EU milk production expected to climb 0.9% in 2019

Given the sustained demand for EU dairy products, milk collections could grow by 0.9% in the EU in 2019, a new short-term outlook from the European Commission has outlined.

In addition, in 2019, EU production of dairy products is expected to increase by 0.7%, driven mainly by cheese (+1.5%).

Growth is also expected in cream and butter production (around +1%) and for skimmed milk powder, but on a smaller scale (+0.3%). In the case of liquid milk, production will probably continue to decline (-1%).

Furthermore, the report outlines demand for European dairy products is expected to remain strong, resulting in increased domestic use (+0.8%) and exports (+4%).

Table source: Short-term outlook for EU agricultural markets in 2018 and 2019

2018 production

The report also outlines the changes witnessed in EU milk production this year.

In the period to July, EU milk collections were almost 2% higher than last year. However, exceptionally dry and warm conditions over most of the summer in central and northern Germany, Benelux and north-eastern France had a severe impact on grassland growth and forage production.

Pasture productivity – since July – in these countries has been the lowest for 20 years. By contrast, the report states, damp conditions favoured grass growth in the main grassland areas of Poland.

In addition, precipitation at the end of the summer allowed the grass to recover in Ireland. In Germany and France, the drop in collections – as a result of the drought – lasted a few weeks only (in August) and milk production is now back to last year’s level.

Nevertheless, it states, in the second half of the year, EU-28 collection is expected to be 0.3% down on last year (when weather conditions were good) as farmers may face a lack of forage.

This could limit the overall annual increase to 0.8% compared with 2017.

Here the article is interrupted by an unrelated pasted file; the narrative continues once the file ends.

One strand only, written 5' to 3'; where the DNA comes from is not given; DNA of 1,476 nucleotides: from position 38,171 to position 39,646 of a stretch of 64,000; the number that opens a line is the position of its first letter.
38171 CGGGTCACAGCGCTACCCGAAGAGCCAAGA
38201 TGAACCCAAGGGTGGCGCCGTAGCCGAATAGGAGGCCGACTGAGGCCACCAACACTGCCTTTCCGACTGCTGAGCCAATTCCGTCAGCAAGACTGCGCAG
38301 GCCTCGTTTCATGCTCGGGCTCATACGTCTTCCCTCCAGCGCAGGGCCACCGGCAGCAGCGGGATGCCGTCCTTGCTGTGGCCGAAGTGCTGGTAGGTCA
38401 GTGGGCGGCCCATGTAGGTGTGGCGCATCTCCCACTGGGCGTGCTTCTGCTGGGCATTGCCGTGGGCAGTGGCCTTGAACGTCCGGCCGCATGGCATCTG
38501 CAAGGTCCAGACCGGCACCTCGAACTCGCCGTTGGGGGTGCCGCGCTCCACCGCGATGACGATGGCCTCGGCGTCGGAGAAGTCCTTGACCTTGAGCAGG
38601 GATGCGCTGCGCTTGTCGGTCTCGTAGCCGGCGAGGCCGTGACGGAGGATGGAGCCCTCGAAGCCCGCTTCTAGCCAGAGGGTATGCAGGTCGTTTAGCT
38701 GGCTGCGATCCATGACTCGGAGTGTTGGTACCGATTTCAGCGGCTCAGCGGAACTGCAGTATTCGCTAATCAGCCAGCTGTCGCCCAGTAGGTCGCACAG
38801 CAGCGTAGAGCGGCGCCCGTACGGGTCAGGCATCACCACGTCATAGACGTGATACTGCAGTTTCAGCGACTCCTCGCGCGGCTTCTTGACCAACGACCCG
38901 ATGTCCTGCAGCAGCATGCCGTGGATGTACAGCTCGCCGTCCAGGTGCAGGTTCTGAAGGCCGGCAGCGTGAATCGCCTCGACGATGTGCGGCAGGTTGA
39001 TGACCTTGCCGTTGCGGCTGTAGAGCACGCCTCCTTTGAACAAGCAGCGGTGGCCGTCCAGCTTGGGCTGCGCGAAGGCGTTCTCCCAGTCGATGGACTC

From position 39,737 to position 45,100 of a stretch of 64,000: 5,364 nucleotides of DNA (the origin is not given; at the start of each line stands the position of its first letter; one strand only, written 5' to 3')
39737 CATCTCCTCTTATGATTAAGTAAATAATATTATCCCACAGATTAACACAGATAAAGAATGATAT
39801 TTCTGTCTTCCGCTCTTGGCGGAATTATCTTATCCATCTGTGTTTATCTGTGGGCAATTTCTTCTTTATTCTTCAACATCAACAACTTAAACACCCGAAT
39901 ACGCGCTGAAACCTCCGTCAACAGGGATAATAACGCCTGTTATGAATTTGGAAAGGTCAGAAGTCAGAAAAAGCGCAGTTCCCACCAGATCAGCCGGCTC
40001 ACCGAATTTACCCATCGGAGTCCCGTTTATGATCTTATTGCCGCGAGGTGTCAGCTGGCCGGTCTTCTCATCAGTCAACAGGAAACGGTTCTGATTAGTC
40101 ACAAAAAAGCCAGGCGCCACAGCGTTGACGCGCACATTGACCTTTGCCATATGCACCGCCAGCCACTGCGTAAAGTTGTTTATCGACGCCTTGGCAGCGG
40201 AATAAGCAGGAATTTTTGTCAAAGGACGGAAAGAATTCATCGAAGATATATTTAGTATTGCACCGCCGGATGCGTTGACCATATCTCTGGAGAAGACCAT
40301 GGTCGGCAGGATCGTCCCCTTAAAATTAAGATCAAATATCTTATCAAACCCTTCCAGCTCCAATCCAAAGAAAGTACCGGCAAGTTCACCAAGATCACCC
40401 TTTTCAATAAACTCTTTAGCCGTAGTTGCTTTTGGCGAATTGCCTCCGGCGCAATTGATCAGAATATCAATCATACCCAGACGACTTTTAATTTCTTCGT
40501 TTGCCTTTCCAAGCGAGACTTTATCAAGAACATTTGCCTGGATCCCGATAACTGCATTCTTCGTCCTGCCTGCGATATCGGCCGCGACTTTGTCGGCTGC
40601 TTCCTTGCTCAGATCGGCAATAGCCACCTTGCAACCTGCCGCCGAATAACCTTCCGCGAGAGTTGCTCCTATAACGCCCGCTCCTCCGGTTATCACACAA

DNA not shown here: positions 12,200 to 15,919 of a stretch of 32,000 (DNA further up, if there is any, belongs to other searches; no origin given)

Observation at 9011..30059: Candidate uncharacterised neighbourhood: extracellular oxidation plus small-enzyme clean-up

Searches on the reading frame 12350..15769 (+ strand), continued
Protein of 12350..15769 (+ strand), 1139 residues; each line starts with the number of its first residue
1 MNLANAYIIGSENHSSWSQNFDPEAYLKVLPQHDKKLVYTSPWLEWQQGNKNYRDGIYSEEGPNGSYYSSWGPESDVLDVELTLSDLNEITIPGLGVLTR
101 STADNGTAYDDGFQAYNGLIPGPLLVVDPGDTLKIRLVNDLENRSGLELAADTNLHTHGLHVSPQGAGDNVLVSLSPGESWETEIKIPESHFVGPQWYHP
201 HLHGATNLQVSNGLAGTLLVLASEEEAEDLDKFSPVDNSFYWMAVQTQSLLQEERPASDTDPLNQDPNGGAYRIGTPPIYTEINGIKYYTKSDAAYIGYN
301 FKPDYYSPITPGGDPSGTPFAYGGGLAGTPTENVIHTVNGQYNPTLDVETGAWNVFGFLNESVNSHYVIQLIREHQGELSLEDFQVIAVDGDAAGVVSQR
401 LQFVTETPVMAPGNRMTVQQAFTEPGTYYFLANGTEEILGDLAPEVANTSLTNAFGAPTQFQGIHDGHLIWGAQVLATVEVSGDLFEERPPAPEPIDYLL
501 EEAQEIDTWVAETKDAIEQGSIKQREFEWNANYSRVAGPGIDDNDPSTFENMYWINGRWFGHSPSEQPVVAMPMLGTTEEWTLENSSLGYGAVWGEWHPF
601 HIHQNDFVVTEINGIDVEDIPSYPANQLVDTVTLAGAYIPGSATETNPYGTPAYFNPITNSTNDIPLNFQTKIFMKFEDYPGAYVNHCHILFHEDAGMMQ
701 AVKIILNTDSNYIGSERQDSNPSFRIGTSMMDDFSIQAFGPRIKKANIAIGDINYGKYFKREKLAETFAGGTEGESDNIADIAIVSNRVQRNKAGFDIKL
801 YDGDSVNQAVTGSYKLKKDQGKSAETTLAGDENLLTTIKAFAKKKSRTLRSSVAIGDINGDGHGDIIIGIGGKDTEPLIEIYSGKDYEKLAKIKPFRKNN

According to the outlook, production in the second half of the year will probably be determined by precipitation and the existence and duration of mild autumn temperatures. Farmers may use meal to compensate for the shortage of forage, but this will depend on the margins offered.

As regards the main milk-producing countries, production is expected to be higher than last year in Germany, Belgium, Italy, Poland and Spain – with sustained growth of around 2-3%.

On the other hand, collections are likely to below last year’s levels in Ireland and in the Netherlands. The forage shortage may also have an impact at the beginning of next season.

Cow culling

Due to the lack of fodder, some farmers have brought cow slaughterings forward, which has resulted in shorter lactation periods.

In the first half of 2018, cow slaughterings increased by 1% only; but over the summer, they increased further.

At the same time, slaughterings of heifers continued to rise. In the period to June, there was 6% more than last year, hinting at a lower replacement rate of dairy cows.

Change in the number of dairy cows

The latest Eurostat livestock survey (May-June)12 indicates a 0.1% drop in dairy cow numbers compared with the same period last year. The dairy herd continued to grow (by around 3%) in Ireland and Poland.

The number of dairy cows dropped most in the Netherlands by 4%, largely as a result to increased slaughterings due to the obligation to reduce phosphate emissions.